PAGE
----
I remember growing up hearing the phrase, “College years are the best years of your life!” After finishing my first year of college and now well into my sophomore year, I realize what everyone is talking about! The people I have met, the friends I have made, and the education I am receiving is well beyond anything I could have imaged. I feel going to a liberal arts college has helped strengthen and form who I am as an individual. I am constantly being challenged and pushed to the next level as a student and as a member of the community. It’s in the moments of struggle and stress that a person realizes what they can endure and achieve. College has provided the tools for me to succeed by helping me learn to think critically, form life-long friendships, and cease new opportunities. Already, as a sophomore, I have gained so much from my school experience. I can hardly fathom the opportunities that have yet to come, the knowledge that has yet to be acquired, and the memories that have yet to be made.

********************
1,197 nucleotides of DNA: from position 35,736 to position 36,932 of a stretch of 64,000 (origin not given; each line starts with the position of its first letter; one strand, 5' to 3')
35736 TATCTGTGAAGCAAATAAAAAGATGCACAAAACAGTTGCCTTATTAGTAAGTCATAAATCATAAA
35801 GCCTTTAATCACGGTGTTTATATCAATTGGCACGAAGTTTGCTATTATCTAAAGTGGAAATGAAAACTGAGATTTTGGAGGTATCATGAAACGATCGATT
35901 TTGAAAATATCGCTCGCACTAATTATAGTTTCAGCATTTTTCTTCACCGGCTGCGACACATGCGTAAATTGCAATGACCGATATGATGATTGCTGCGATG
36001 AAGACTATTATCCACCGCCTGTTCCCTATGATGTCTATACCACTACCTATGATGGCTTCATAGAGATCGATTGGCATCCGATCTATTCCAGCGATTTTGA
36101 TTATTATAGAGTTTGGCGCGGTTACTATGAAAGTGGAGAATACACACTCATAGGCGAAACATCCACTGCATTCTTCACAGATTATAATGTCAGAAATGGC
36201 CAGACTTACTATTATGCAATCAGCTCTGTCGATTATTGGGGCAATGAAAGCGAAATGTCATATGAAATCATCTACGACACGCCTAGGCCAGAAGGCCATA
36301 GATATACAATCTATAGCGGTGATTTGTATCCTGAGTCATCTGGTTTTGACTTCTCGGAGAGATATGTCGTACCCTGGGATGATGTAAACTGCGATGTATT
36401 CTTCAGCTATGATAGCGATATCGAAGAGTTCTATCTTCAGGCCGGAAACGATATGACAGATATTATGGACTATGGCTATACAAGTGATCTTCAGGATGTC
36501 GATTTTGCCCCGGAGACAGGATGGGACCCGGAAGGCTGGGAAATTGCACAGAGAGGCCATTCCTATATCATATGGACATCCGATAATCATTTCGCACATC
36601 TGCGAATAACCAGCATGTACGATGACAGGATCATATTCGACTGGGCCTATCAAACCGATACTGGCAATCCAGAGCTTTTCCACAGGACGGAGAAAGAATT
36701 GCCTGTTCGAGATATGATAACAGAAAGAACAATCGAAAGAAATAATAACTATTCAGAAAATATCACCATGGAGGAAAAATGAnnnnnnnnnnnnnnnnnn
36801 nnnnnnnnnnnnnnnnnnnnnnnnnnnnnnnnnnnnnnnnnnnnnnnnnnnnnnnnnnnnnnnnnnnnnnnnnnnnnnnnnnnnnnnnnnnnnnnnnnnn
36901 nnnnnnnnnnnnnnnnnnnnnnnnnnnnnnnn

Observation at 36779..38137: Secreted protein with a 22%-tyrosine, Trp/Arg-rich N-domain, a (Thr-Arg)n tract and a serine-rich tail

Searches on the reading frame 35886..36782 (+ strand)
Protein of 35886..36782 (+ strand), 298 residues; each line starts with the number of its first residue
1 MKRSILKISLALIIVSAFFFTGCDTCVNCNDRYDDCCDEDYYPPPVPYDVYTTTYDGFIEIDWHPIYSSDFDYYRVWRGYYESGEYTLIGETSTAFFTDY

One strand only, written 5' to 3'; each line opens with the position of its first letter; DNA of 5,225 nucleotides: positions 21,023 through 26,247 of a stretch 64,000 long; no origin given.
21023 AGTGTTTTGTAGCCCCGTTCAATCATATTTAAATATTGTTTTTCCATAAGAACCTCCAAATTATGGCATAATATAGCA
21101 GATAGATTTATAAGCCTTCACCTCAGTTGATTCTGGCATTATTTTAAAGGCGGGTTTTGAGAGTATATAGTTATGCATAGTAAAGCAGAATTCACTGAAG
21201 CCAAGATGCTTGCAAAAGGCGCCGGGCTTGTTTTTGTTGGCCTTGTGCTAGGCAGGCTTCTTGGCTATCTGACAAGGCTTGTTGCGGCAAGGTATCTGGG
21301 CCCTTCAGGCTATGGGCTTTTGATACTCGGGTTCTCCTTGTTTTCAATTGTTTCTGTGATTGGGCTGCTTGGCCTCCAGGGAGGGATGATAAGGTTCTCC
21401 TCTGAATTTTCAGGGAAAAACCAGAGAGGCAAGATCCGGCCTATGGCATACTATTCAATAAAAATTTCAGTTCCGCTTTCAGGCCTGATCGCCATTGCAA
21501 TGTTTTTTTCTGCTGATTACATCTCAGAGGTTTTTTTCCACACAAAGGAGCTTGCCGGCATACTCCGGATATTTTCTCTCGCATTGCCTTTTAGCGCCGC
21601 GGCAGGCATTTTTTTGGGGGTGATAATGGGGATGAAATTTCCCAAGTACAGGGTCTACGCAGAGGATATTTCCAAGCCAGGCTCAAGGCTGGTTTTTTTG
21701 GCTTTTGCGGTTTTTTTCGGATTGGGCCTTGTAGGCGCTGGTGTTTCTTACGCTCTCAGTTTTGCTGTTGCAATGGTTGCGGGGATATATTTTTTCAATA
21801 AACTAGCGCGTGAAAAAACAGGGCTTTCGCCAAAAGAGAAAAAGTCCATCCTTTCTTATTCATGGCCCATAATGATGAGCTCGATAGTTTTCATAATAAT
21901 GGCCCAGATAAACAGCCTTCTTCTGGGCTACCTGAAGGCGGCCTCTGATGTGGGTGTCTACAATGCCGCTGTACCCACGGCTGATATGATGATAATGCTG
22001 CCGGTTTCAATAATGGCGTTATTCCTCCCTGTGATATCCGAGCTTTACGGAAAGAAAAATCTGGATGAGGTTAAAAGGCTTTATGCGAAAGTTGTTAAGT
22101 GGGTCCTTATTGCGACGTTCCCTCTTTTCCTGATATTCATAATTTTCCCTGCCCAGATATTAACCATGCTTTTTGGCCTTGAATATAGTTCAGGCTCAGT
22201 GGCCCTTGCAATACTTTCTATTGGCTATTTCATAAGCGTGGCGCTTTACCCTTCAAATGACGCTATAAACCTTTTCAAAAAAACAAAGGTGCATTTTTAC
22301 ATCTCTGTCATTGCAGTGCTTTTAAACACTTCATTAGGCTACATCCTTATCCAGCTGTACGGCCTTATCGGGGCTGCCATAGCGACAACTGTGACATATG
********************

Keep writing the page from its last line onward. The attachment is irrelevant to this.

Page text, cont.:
When I was 18, I would have been most grateful if a 25 year old version of myself came and gave me pointers on what to expect regarding college. Firstly, I would have told myself that being homesick is okay and even expected, but to stick it out. It does get better. I would then impress and double impress the importance of scholarships. Education is expensive. At 18 paying it back seems so far away and almost unrealistic, but alas, it is real. The less debt you have, the better off your future will be. Realize that you will most likely not have your dream job right out of college, maybe not even a decent paying job, so borrow accordingly. Finally, I would tell myself to take the first 2 years of school to decide what I truly want to do. Do not rush this decision, as it will be one of the biggest decisions of your life. After the decision is made, stick to it and pursue it with every good effort you have. Do not flip-flop and wonder if you made the right choice. Have faith that you did, and see it through.